Christian Svarfvar claims he was forced to place his valuable violin in the luggage compartment after the driver refused him entry in Stockholm
Swedish violinist Christian Svarfvar, who trained at the Stockholm Royal Academy and at the Juilliard School, has followed the usual habit of those lucky enough to have a Stradivari at their disposal: to never let it out of his sight. Despite a busy international career, with all the flying that entails, ‘I have never agreed to put it in any luggage space,’ he told The Strad.
That all changed on 6 July when a rail-replacement coach operated by Swedish national train company SJ refused to accept the violin on board, according to the violinist. The instrument, a 1709 golden period violin, is on loan from the Järnåker Foundation.
‘I was on my way to perform at a concert with pianist Peter Jablonski when the train I was suppose to take in Stockholm was cancelled and replaced with a bus,’ said the violinist. The bus driver insisted that all luggage be placed in the compartment underneath for safety reasons. ‘I began to argue, though I did not at first mention what it was and what it is worth, because I was hoping to avoid it – there were people around,’ he continued. ‘I just explained that it was a valuable thing which I would prefer to have in the bus.’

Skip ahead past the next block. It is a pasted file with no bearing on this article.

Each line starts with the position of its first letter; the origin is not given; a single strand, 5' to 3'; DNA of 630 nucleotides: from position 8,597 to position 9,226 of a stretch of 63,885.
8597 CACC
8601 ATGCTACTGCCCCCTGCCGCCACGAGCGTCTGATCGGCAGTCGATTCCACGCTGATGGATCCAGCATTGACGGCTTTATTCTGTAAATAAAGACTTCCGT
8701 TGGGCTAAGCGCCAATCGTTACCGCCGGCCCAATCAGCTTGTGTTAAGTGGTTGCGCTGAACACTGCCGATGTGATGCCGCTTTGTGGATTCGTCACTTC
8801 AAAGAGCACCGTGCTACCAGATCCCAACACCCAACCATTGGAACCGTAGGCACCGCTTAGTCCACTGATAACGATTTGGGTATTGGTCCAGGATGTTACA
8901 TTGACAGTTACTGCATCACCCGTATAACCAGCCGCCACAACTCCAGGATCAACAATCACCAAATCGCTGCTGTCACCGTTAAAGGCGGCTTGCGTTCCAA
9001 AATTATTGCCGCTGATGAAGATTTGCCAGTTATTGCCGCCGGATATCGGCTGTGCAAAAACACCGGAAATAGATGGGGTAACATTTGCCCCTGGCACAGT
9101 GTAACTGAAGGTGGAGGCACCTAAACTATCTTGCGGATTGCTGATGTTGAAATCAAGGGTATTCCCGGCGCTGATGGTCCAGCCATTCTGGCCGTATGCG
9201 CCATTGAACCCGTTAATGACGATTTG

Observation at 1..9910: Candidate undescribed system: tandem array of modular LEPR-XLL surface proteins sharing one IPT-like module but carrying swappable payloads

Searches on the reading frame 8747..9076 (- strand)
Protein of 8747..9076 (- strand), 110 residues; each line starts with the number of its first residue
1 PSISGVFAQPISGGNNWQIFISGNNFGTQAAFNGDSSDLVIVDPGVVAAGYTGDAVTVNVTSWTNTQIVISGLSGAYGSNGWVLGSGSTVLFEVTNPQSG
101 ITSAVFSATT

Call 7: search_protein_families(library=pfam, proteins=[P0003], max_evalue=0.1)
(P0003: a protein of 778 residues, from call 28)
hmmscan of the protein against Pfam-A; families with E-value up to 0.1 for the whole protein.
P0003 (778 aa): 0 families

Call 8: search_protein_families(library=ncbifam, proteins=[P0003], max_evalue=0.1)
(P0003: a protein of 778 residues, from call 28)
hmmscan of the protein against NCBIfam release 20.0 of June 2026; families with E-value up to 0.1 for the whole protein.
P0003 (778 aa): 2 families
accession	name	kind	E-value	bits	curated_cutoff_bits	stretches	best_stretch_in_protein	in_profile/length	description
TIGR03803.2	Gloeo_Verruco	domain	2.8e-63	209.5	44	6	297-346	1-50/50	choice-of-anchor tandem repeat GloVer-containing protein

Failing to get his point across, Svarfvar eventually disclosed the pedigree and likely value of the instrument. The driver, despite recognising the Stradivari name, was unmoved and asked the violinist whether he valued it above human life.
Fearing missing the concert, Svarfvar relented and allowed the precious instrument to be placed in the cargo compartment. He was then shocked to find several empty seats on the bus, all with seatbelts which could have secured the case. ‘Also, I could have had it between my legs. I’ve done that many times before, so I do not understand why that was not possible,’ he said.
SJ’s press officer released a statement expressing regret over Svarfvar’s experience, but emphasised that in such a case the bus rules apply, even if the bus replaces a train, where the rules for transporting instruments are more generous. ‘The driver’s assessment applies,’ said the statement. ‘If it is not safe to have the instrument onboard the bus in case of an accident, the option is there to put it in the luggage compartment, and exceptions can’t be made.’ The press office acknowledged, however, that SJ should provide clearer information on luggage rules and where they apply.
‘I was obviously surprised at how I was treated by the driver and the surrounding staff,’ commented Svarfvar. ‘The lack of understanding and flexibility was really striking. The more coverage it gets the better for all travelling musicians.’
Photo: Christian Svarfvar with the 1709 Stradivari ©Fredrick Francke
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